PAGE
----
Luce Movie Controversy Unpacked and Explained

So – stop – what does that mean? Yeah. It’s pretty obvious. But you need to get over your racial biases and your screenplay assumptions in order to realize that Luce is our bad guy here. But he is our token black guy, he is the one that we can restore our faith in people of all colors and racial backgrounds! Yeah, it’s that sentiment, it’s that idea that this movie is attacking. It is this tokenism that Luce is tearing down intentionally and deliberately. Yes? Is it clicking now?

And this fact is just confirmed and backed up by the final encounter between Luce and Harriet. Luce heads to Harriet’s house to talk to her about how she ruined DeShaun’s chance at an athletic career. To talk to her about how she had put Luce on a pedestal, and that she shouldn’t have. That she was just stereotyping them both in their own distinct ways. And after Luce leaves, Amy tracks Luce, and follows him to a shack where he and Stephanie have sex.

Wait, Amy?!? What just happened to you? Yeah, you got played darlin’.

The Ending of Luce Explained

At the very end of the film, Amy and Luce ‘reconcile’ at the spot where Amy had always hidden Luce’s Christmas presents. (Did you catch that? Amy put the fireworks where she always hid everything? But Luce knew about them all along. And better yet, she didn’t know that he had known what all his presents had always been!) He then goes on to give the perfect speech about his past, and his life, giving thanks to his parents for raising him and making him the great person he is today. Hahahah. Ouch. And then as the movie ends, Luce, while on a run, screams at the screen.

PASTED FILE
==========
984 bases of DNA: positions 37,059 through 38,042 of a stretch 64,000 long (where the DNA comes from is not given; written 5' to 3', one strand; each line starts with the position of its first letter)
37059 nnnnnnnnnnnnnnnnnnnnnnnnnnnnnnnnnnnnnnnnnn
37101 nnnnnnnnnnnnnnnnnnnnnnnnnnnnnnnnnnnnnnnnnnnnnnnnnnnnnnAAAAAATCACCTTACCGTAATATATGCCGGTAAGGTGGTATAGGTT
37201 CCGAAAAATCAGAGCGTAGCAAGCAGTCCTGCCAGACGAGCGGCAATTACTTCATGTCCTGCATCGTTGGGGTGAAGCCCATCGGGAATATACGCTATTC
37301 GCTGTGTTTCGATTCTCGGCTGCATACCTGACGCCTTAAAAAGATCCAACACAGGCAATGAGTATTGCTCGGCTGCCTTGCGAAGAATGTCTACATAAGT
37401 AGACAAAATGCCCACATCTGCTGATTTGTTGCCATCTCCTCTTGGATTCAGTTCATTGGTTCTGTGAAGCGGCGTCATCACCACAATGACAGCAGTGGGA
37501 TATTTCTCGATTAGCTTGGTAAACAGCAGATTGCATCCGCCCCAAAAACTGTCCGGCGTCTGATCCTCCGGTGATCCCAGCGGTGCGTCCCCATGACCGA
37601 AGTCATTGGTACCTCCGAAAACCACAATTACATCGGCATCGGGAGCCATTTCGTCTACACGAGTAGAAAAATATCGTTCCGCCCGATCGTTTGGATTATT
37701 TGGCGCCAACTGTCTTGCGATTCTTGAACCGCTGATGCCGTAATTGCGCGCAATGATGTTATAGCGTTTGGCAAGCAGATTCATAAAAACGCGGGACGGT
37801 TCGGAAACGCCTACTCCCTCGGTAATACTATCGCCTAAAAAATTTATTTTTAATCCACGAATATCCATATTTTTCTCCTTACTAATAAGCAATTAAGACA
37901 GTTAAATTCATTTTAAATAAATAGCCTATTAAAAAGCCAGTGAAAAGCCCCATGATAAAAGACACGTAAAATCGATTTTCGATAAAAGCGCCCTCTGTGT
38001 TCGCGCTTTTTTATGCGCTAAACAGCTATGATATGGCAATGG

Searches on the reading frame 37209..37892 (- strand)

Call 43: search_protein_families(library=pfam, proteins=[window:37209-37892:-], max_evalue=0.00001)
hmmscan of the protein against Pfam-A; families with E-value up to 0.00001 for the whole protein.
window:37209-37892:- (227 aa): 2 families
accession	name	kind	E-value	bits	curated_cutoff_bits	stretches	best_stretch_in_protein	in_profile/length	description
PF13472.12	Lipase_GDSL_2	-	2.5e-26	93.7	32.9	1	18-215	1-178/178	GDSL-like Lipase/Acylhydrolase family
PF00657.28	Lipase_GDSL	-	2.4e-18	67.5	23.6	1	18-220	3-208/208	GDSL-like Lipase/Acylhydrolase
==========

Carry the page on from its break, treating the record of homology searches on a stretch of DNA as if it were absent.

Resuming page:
The only other film that I’ve ever seen that worked as hard as Luce to run counter to social expectations and stereotypes would be What Keeps You Alive. I was so agog watching What Keeps You Alive I went out of my way to find Colin Minihan to ask him a few questions, which seem prescient for this film as well:

THiNC. – “Was there broad resistance to you creating a lesbian psychopath serial killer? Seems like something one could easily get pilloried for lately.”
Colin Minihan – “No, because I green lit the film myself.”
THiNC. – “And that, my THiNC’ing friends…is why I love independent film so much. What about reactions after the fact? Has that been troublesome at all? Personally? I loved the right hook. LOVED it. Totally didn’t see it coming. (Went in to the movie blind, so that helped.)”
Colin Minihan – “The reaction seems positive in the LGBTQ community so far. That is because this isn’t a film about sexuality…It is a film about a psychopath that just happens to be a lesbian. Hopefully it is normalizing simply seeing a same sex couple lead a genre film.”

Here, Luce does something similar – it preyed on your weakness. And right now, I’m not saying anything racial at all. I’m just talking about expectations, and societal norms about what is expected. You assume that the film industry will cast against type. You assume that Luce will prevail and be a good kid, in order to rectify years of misunderstandings and horrible depictions of the African American community. Which, is all 100% true. But, it’s so true, that it is used against the viewer. You go in expecting to see that Luce will be vindicated, and that he’ll shown as the hero of this journey.

But where J.C. Lee confuses us some, is in the casting of a black woman as Luce’s accuser. Harriet goes from the stereotyping, tokenizing viewer of Luce’s successes, to being the only one who saw Luce as he was. She saw through him…but then we pilloried her as a killjoy. We doubt her because of all that is going on in her life.


If you’ve gotten 2,200 words into this review, and you are still confused as to what actually happened, God bless you. I’d like to give you a hug. And I hate hugs. (Bit of a claustrophobe when it comes to closeness to other humans. Yes, I am a sociopath. This is a true statement.)

So, starting from the beginning – Harriet hailed Luce as the second coming. She demonized DeShaun as a stereotypical African American. And she belittled Stephanie as a quiet, sexually abused, Asian female. The rest of the movie was a culmination of this wrong that Harriet committed with these three people.